Polish Cucumber Soup

6

I couldn’t wait to make this soup. Given to me by a friend (his mum’s recipe), it is apparently a traditional Polish dish. I was so excited when I got this as my friends’ mum had been kind enough to specify details such as which brand of preserved cucumbers are the best (Krakus, below) – it is particulars like this which make a recipe work.

One of the most intriguing things about this soup is the method. Vegetables (carrot, parsnip, potato) are simmered in stock and water with a leg of chicken or a fatty cut of beef. At the end of cooking time, the meat is removed and my friend has noted, ‘do with it what you want!’ The cucumbers, which (importantly) are brined and not pickled, are then grated and fried in butter before being added to the pot. Cream, seasoning and dill are then stirred through, together with a little of the cucumber brine if you want a slightly more sour taste. It is this brine that makes the cukes Polish-style. The process of natural fermentation in brine is how they develop their sour taste – no vinegar involved.

As you can see we put the shredded chicken back into the soup afterwards – not part of the original recipe – couldn’t resist it. I also added quite a lot of the brine back to the pot as I really loved the sour taste.

Polish Cucumber Soup

3 pints water (I used 2 pints water + 1 pint of stock instead of the stock cube below. This is purely because I have an irrational fear of stock cubes!)
1 stock cube (if using)
284ml single cream
1 bunch dill
1 parsnip, diced
1 large carrot, diced
1 baking potato (I used 2 normal sized potatoes as I didn’t have a baker), diced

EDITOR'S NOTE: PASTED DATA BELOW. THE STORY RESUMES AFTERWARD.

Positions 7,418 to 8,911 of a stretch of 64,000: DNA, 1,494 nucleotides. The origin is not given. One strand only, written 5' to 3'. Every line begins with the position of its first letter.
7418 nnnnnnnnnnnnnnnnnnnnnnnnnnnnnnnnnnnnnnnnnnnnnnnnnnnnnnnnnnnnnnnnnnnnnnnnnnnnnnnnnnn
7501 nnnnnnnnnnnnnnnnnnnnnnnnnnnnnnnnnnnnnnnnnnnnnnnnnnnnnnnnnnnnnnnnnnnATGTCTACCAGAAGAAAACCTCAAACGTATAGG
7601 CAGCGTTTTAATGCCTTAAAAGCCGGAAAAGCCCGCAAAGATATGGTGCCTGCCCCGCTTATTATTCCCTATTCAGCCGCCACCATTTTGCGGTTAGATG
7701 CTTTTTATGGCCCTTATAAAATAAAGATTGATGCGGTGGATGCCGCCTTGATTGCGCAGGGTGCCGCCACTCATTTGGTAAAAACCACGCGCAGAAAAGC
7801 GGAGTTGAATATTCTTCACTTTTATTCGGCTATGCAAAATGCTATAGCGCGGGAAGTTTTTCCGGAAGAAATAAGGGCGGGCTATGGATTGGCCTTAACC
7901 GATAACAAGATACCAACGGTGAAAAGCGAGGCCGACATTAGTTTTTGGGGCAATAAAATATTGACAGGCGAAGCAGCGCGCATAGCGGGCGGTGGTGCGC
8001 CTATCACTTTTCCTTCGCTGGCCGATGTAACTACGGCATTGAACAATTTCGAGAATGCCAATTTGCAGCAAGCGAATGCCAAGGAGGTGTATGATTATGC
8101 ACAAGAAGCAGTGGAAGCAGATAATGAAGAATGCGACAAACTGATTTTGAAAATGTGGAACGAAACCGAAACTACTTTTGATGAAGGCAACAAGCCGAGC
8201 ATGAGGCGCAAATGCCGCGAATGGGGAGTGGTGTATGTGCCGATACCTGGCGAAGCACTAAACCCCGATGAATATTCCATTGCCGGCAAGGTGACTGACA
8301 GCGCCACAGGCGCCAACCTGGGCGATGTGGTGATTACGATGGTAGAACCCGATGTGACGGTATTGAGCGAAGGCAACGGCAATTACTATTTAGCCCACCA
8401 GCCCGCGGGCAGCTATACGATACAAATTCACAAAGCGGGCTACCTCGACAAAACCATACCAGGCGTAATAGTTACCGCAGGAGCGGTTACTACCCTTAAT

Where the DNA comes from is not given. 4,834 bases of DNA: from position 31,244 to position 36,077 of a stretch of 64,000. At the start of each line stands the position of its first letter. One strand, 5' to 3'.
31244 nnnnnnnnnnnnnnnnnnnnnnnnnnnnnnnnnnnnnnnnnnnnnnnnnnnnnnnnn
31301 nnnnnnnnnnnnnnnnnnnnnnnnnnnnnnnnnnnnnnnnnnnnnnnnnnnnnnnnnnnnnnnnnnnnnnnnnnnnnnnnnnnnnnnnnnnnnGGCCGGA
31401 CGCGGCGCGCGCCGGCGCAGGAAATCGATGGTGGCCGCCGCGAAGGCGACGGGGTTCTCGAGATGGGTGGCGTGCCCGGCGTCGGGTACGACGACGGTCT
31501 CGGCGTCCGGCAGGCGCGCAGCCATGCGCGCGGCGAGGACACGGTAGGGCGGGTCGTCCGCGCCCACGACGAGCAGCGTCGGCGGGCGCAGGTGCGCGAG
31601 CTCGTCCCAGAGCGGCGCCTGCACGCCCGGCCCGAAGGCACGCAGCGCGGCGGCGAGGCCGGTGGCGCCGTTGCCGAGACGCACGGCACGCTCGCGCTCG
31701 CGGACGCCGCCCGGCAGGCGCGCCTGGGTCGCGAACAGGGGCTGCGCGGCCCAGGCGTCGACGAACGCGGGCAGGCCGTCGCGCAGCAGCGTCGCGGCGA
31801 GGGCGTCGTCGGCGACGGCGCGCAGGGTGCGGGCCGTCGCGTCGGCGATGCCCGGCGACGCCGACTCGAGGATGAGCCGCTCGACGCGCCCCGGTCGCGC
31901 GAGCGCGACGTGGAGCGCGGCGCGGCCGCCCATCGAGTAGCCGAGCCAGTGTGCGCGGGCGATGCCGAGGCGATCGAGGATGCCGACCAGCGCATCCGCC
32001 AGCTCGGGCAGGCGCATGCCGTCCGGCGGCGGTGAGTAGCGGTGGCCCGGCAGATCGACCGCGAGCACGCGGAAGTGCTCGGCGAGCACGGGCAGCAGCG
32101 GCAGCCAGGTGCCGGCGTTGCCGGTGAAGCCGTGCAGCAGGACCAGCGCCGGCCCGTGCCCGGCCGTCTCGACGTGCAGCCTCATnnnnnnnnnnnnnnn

1 jar of cucumbers in brine (my friend’s mum recommends Krakus, which is the brand I used but apparently, others will do fine), drained weight 540g.
1 chicken leg (or beef but this needs to be a fatty cut)
2 tablespoons butter

-Add water, stock and chicken (or beef) to pan.
– Add the chopped veggies and simmer until meat and veggies are soft (around 30 minutes). At the end of this time, remove the meat (I shredded it to add back at the end).
– While the soup simmers, grate all the ‘cumbers’ and reserve the brine.
– Fry the cumbers in the butter on a very low heat for around 5 minutes and add to the soup.
– Finally, add single cream, dill, salt and pepper. If you want the soup to be more sour, add some cumber brine. If you want a thinner soup, add a little water. Add the chicken back in if you like.

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29 thoughts on “Polish Cucumber Soup

  1. I’m gonna try this too. However, what drew me here was the use of cucumbers in soup……but I was looking for ways to use up my aging fresh cucumbers as I hate wasting food and in the midst of winter, a cold salad is so unappealing….please sir, can I have some more recipes?

  2. My husband’s family emigrated from Eastern Europe 3 generations ago, and he keeps telling me about a sour and salty potato soup his great-grandmother would make. This might be it, but I don’t know if we can find brined cucumbers. Thanks for the great recipe — now we’ll be on the look out for the cukes!

  3. Nicisme – Thank you! I’m always on the lookout for ingredients I haven’t cooked with before.
    Spaghetti – The weather is wonderful at last!
    Wendy – It was new to me too and delicious.
    Fearless Kitchen – I couldn’t resist putting that meat back in, too much of a carnivore.